29 Dec 2011
UK government awards police forces in England funding to purchase 37 laser scanners to ease traffic congestion caused by road closures.
Motorists in England should see traffic jams caused by road closures following serious accidents eased in 2012, after the UK government provided £2.7 million towards the purchase of 37 new 3D laser scanners.
The scanners will be used to survey major crash sites much more quickly than individual investigators, meaning that roads can be cleared and re-opened sooner. Twenty-two police forces across England will invest in the technology, with the Thames Valley/Hampshire force procuring five of the scanners and most others procuring either one or two systems. The forces, which are part-funding the equipment purchases themselves, will receive their grants in January 2012, and the scanners are expected to appear on motorways and major roads shortly afterwards.
Trials in 2009 showed that laser scanners could reduce incident clear-up times by an average 39 minutes, and the investment is part of a wider strategy announced by the UK government in May 2011 aimed at ease congestion on its road networks. It claims that the congestion costs the UK economy around £1 billion every year.
Roads minister Mike Penning said of the funding: “Today’s award will see 3D laser scanners rolled out quickly where they are needed most.” According to figures from the UK Department for Transport (DfT), in 2010 there were 18,000 full or partial motorway closures – an average of nearly 50 every day – lasting a total of more than 20,000 hours. The move will also provide a standardized approach to surveying crash sites across the country.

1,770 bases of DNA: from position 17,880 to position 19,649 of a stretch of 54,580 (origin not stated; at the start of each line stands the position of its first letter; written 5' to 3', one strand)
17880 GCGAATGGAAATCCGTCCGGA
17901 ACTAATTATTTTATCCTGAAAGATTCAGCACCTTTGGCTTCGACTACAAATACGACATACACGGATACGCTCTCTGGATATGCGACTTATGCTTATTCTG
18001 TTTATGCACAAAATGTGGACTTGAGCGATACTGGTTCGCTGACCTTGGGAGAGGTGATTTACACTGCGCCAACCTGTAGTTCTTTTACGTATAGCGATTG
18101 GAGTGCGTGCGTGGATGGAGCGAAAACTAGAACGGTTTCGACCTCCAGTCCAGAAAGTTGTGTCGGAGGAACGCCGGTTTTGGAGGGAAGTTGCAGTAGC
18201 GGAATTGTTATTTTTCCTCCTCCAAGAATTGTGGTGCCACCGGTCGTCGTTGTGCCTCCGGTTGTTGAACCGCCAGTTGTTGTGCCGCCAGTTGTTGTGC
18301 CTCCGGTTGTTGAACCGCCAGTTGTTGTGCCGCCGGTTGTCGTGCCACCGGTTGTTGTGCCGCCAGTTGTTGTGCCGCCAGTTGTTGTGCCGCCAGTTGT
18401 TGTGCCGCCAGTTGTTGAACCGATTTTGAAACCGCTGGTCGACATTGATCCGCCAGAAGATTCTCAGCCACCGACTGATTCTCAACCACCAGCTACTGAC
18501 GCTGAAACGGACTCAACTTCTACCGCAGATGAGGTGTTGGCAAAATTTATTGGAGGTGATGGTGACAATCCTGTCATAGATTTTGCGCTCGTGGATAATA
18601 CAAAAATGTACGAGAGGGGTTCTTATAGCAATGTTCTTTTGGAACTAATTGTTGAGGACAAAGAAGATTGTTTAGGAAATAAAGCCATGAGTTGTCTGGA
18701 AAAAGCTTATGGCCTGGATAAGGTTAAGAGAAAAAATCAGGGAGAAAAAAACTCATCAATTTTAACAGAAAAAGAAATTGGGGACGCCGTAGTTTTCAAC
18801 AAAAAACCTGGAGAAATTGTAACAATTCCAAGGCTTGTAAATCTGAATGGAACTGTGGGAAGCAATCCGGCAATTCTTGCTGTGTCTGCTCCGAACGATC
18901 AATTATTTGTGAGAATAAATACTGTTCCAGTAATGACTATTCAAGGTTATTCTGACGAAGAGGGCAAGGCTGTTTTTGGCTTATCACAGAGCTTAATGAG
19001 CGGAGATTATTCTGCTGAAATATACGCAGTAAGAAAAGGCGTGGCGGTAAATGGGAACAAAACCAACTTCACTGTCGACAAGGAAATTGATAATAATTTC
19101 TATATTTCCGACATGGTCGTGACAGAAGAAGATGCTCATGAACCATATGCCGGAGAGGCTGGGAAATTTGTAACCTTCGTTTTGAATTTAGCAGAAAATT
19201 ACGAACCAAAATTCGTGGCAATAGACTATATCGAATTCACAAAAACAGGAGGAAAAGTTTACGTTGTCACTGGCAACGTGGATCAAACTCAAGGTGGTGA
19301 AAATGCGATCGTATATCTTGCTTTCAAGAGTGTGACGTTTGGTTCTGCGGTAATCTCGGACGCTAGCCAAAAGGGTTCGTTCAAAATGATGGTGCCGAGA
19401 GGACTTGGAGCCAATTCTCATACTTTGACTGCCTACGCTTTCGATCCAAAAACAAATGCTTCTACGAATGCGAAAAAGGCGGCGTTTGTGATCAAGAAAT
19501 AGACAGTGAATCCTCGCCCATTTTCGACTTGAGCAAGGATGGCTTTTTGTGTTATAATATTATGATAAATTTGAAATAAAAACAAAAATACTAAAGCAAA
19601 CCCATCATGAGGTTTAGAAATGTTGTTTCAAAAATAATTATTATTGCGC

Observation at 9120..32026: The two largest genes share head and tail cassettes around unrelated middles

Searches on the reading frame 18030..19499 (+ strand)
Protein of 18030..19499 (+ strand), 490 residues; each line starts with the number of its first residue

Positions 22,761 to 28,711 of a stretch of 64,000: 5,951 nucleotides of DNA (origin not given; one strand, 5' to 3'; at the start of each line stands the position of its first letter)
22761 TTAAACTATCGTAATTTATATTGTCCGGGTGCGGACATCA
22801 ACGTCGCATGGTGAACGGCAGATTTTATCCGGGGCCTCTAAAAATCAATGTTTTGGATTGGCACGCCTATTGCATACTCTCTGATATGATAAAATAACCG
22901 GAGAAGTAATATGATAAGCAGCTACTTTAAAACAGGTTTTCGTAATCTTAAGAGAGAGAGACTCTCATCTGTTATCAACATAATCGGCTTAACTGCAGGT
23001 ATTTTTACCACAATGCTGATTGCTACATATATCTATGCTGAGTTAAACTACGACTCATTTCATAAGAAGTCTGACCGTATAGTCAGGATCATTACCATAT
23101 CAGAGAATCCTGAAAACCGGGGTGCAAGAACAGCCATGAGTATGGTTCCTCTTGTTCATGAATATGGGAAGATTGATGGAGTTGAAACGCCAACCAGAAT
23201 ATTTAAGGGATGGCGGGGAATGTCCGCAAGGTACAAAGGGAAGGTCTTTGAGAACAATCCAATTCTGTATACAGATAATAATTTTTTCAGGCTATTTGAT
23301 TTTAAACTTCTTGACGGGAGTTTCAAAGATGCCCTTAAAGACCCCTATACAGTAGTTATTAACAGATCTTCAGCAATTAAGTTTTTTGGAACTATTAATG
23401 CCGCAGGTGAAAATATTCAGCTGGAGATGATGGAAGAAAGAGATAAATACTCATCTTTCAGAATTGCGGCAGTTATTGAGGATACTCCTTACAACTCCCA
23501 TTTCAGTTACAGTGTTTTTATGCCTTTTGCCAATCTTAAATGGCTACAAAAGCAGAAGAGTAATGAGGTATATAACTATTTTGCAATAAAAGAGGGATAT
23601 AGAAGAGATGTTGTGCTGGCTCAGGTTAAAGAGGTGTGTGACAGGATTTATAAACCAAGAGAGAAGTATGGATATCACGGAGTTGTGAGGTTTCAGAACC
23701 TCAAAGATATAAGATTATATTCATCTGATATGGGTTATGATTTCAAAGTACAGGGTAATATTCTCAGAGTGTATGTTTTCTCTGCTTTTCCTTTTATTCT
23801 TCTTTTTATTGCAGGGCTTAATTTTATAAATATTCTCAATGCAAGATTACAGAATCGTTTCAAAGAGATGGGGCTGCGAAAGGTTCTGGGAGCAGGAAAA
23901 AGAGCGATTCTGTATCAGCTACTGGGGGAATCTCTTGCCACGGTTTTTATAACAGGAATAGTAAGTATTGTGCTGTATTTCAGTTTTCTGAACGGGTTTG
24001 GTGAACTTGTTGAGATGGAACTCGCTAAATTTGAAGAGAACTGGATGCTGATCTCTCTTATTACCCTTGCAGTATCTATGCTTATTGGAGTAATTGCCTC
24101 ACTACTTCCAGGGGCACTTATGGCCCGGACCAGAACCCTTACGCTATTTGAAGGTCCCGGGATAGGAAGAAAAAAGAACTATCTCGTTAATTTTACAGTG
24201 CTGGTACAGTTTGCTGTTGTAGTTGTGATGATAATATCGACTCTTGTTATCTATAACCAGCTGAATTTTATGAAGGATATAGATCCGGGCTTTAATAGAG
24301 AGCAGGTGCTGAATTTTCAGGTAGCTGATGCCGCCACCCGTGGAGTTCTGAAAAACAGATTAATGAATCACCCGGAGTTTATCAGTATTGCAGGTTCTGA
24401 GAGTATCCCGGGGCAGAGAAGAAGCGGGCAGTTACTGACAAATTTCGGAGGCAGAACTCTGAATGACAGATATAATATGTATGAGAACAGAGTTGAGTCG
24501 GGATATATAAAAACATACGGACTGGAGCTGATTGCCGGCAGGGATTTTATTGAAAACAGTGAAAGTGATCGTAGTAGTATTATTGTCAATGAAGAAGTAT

Assistant Chief Constable Sean White, from the Association of Chief Police Officers, added: “Police forces acquiring this equipment will be in a better position to manage such critical events in a more efficient way and present the most accurate and detailed evidence from the laser scanning devices to criminal, civil and coroners’ courts.”
“The equipment will be deployed day and night across England and will make a real difference to improving the capability of collision investigators, reducing delays for all road users and re-opening motorways and other strategic roads at the earliest opportunity.”
Swiss and Austrian technology
During the 2009 trials, the Metropolitan and Humberside police forces used scanners from Austria-based RIEGL and the Swiss company Leica Geosystems.
Those scanners use different optical components to provide a rapid survey of a crash scene. For example, the Riegl VZ-400 system uses a narrow-beam infrared laser and a mirror scanning mechanism, while Leica’s ScanStation C10 scanner incorporates a proprietary pulsed microchip laser emitting in the green at 532 nm, in conjunction with a spinning mirror. The systems also feature integrated GPS and digital compasses to provide detailed information about the incidents in rapid fashion.
The scanner systems are used in a wide variety of other applications, for example in civil engineering surveys and to provide digital records of important heritage or environmental sites. Last year, Leica's ScanStation C10 was used to record the iconic Mount Rushmore site in South Dakota, US.
|OCT imaging with AI screening improves retinal diagnosis|
|Nanoscribe installs GT2 3D printer in Keio University|
|Dynetics to build 100 kW laser weapon with Lockheed and Rolls-Royce|
|Plessey and Jasper develop GaN-on-Si HD microLED display|
|NIST builds IR thermometer with 'dramatically improved' performance|
|Glass wafer redesign expands field of view in AR, MR apps|